this is very true she doesn't have masses of energy and a really well mannered easy to ride and minimal effort kind of horse does sound the better option.
         
        06-03-2011, 02:26 AM
      #16
    Weanling
    Quote:
    Originally Posted by DarkBucephalus    
    I'd recommend a small, BTDT paso fino actually. Yes they are a bit of a hotter breed in general, but the majority I've been around have been very level headed. The reason I recommend the paso fino for your mother is because of the gait and her arthritis. She won't be jossled around at all, and they are a small breed. (13-15hh) My paso fino was 13HH. So that's my recommendation.

    Golden oldie and gaited.
    I think pasos are fairly rare in the uk. Although I could have a look on the internet and see if there are any for sale. Don't know much about having gaited horses apart from my standardbred but she was just a broodmare. Is there anything specific I should be aware of?
         
        06-03-2011, 02:36 AM
      #17
    Foal
    Quote:
    Originally Posted by netty83    
    I think pasos are fairly rare in the uk. Although I could have a look on the internet and see if there are any for sale. Don't know much about having gaited horses apart from my standardbred but she was just a broodmare. Is there anything specific I should be aware of?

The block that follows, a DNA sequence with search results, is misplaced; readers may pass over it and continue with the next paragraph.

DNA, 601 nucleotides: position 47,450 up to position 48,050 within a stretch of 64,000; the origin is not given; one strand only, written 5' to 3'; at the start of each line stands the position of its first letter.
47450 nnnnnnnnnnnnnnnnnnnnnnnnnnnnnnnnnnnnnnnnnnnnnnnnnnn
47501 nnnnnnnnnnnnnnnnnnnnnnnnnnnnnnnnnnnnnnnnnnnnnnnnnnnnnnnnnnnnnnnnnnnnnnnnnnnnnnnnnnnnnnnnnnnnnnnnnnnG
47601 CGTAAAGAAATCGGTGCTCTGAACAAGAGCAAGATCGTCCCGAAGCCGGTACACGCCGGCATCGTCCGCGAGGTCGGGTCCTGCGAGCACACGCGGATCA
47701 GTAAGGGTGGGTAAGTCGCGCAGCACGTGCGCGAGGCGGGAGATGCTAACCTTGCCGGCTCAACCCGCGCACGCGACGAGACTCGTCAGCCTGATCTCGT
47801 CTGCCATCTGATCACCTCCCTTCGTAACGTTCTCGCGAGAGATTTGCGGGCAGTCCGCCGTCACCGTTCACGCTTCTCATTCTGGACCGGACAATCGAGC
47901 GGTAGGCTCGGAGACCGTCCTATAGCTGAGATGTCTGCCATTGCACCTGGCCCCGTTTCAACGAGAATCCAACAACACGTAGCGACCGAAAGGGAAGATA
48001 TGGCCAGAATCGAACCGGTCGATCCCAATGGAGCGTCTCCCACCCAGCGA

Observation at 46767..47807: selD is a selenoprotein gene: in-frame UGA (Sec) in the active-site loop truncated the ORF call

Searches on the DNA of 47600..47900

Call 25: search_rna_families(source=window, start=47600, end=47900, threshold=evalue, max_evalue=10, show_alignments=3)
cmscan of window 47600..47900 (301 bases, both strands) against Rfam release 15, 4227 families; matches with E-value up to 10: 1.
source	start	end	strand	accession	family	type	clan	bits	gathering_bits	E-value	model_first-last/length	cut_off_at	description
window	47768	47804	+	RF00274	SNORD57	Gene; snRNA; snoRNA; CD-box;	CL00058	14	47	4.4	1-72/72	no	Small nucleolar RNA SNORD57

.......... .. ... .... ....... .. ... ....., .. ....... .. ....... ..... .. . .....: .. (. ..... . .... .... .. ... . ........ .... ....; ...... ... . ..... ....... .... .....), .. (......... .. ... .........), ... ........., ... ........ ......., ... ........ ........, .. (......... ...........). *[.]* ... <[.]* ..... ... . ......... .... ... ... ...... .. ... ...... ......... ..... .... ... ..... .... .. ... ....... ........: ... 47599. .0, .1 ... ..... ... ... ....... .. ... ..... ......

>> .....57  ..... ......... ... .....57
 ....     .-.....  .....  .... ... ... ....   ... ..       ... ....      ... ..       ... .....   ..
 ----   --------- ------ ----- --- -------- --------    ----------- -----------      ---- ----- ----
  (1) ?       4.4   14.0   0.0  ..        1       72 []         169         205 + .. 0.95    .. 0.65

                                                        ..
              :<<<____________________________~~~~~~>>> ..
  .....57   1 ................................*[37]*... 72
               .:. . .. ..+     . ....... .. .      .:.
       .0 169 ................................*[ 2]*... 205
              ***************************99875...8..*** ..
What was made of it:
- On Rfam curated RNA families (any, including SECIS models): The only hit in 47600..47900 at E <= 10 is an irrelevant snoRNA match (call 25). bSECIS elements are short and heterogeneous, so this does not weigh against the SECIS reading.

Becareful who you buy them off of, of course.

    Not sure if they same terms are used in the US for Pasos and the UK. But, when looking I highly recommend a "pleasure" paso. Not performance or classic fino. They have a tighter gait that's more desired for the show ring. The tighter the gait, and higher in show quality, the more expensive obviously. Like I said, they are a generally hotter blooded horse by nature and breeding. In my experience, the geldings have been more leveled headed than the mares and stallions. Of course this also depends on the individual. I have to stress that lol. ALL pasos are different really. But get a really quiet one, and it might still give your mom the bite she might want in spirit, while still being calm and compliant enough that she wouldn't have to expend too much energy. (Mind you, I am speaking from *my* experience with paso finos.) So I'd just say the general stuff you'd need to watch for, red flags from the seller, soundness, temperment, how broke the horse is, etc. Nothing all that different. I also recommend doing some research on the breed too.

    Sorry about the absolutely long rambling there lol. But I think with some good luck over there for ya, your mom would be super happy with a Paso Fino. I will always recommend a paso for anyone with any back problems, or RA etc etc. The ride is like an absolute cloud when you have a paso that's not green. Their gait seems smooth out with age and as they find their balance and "Feet" as it were. (again, my experience working with the breed)


    There's a good example of the gait undersaddle